Next step is to add a separate drop down to the form.  This is going to be used on the form to select approver from the list.  In a nutshell what we are going to try to be doing is using this drop-down as the child in the cascading drop-down process.  We will then use the value of the drop-down to populate the People Picker data card so that when the form is submitted, the data is in the necessary format to upload to the list.

  1. Add drop-down to your form
  2. Temporarily move it to an open space on the form until we have it wired up properly (we will be moving it later)
  3. Set the filter against the parent drop-down by adding the following code to the Items property:

Deconstructing the code we can see that we are filtering the contents of the Social Media Approvers created earlier where the parent drop-down has a value equal to the ProjectEvent field in the list.  We are then displaying a distinct set of values with the format of Display Name\Email Address.  The email address is going to be used to fill in the data card.  We need to have the email address in order set the value of the people picker, but I didn’t want just use the value of the email address in the drop-down in case the company uses less user-friendly email addresses.  So what you end up with is something like this (click picture to see video):

Cascading Drop-down Lists and People Picker in PowerApps - Cascading Drop-down Example

Setting the People Picker Field

Now that we are able to set the drop-down we need to update the People Picker data card.  To do this we need to set some values when the value of the drop-down changes.  In the OnChange property of the drop-down, we need to first get the email address from the value.  Once we have that we will be using it to load the user profile of the account attached to the email address.  The code to do this is:


The first command creates an array of the string in the drop-down by splitting it on the “\”.  We then grab the final value (using the Last function) of the array and pass it into the variable approverEmail.  Next, if the parent drop-down isn’t blank, we set a variable called projApprover to contain the profile of the user with the email address.  If it is blank, we clear the value so the other fields will also clear (you’ll see in a minute).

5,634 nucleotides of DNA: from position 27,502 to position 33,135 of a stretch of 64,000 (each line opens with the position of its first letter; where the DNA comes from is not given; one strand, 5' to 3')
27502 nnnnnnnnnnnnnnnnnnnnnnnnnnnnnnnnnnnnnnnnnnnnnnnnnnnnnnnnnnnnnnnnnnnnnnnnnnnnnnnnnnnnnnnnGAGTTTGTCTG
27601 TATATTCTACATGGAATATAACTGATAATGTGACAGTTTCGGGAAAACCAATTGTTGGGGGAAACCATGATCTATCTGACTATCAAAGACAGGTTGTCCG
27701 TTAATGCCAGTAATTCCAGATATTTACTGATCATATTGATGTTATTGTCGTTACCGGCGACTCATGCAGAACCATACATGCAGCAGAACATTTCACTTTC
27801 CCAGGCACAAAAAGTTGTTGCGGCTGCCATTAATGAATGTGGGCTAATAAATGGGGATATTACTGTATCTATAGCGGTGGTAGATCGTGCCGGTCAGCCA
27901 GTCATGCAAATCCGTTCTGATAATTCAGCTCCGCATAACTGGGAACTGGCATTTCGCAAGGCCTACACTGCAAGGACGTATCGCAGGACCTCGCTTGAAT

If you attempted this before reading the next step you will find that nothing happens when you test this.  This is because the OnChange event only fires when initiated by a user action.  If you had multiple selections and changed the value, it would then fire.  But, setting the value from another field won’t fire it.  So this means we also have to place the same code in the OnChange event of the parent drop-down.

To set the People Picker data card we simply have to do the same steps as in Part 4 of this series.  Add the following code to the Default property of the data card’s value object:


Testing things out will show you something like the following:

Cascading Drop-down Lists and People Picker in PowerApps - Cascading Drop-Down

Finally, you simply need to place the drop-down you added over top of the Project Approver People Picker and then hid the People Picker value box.  This will give you the cascading drop-down for a person type field, but also allow you to upload the value to the list.

Food for Thought

Remember earlier when I said we had to use a collection?  Well here’s why.  Let’s say I didn’t want to use a collection but wanted to access the list directly.  So my code would look like this:

Distinct(Filter('Social Media Approvers',ProjectEvent.Value=DataCardValue2.Selected.Value),SocialMediaApprover.DisplayName)

While this code is correct you will receive the following message: “Suggestion: Part of this Filter formula cannot be evaluated remotely due to service limitations.  The local evaluation may produce suboptimal or partial results.  If possible, please simplify the formula.  For more information, please see the Filter function documentation”

Cascading Drop-down Lists in PowerApps - Badly formatted filter

I believe this is not allowed, because of the number of unknown hits to the data source it could cause so a limitation is put in place.

Clean Up

Now that you have the filter working, you want to make it look a little nice.  One of the things you want to ensure is that the child field can’t be active if the parent field is blank.  So to complete this you just:

  1. Click on the child data card
  2. Select the DisplayMode property
  3. Add the following code that sets the field to edit only if there is data in the parent:

Cascading Drop-down Lists in PowerApps - Disable Child Data Card

Finally the last item you should do is reset the child card should the parent card change.

  1. Click on the Parent Data Card
  2. Select the OnChange property
  3. Add code to reset the child data card

Cascading Drop-down Lists in PowerApps - Reset The Data Card

When all is complete it will look a little like this (click image to see video):

Cascading Drop-down Lists in PowerApps - Cascading Drop-Down PowerApp in Action



Thanks for reading!!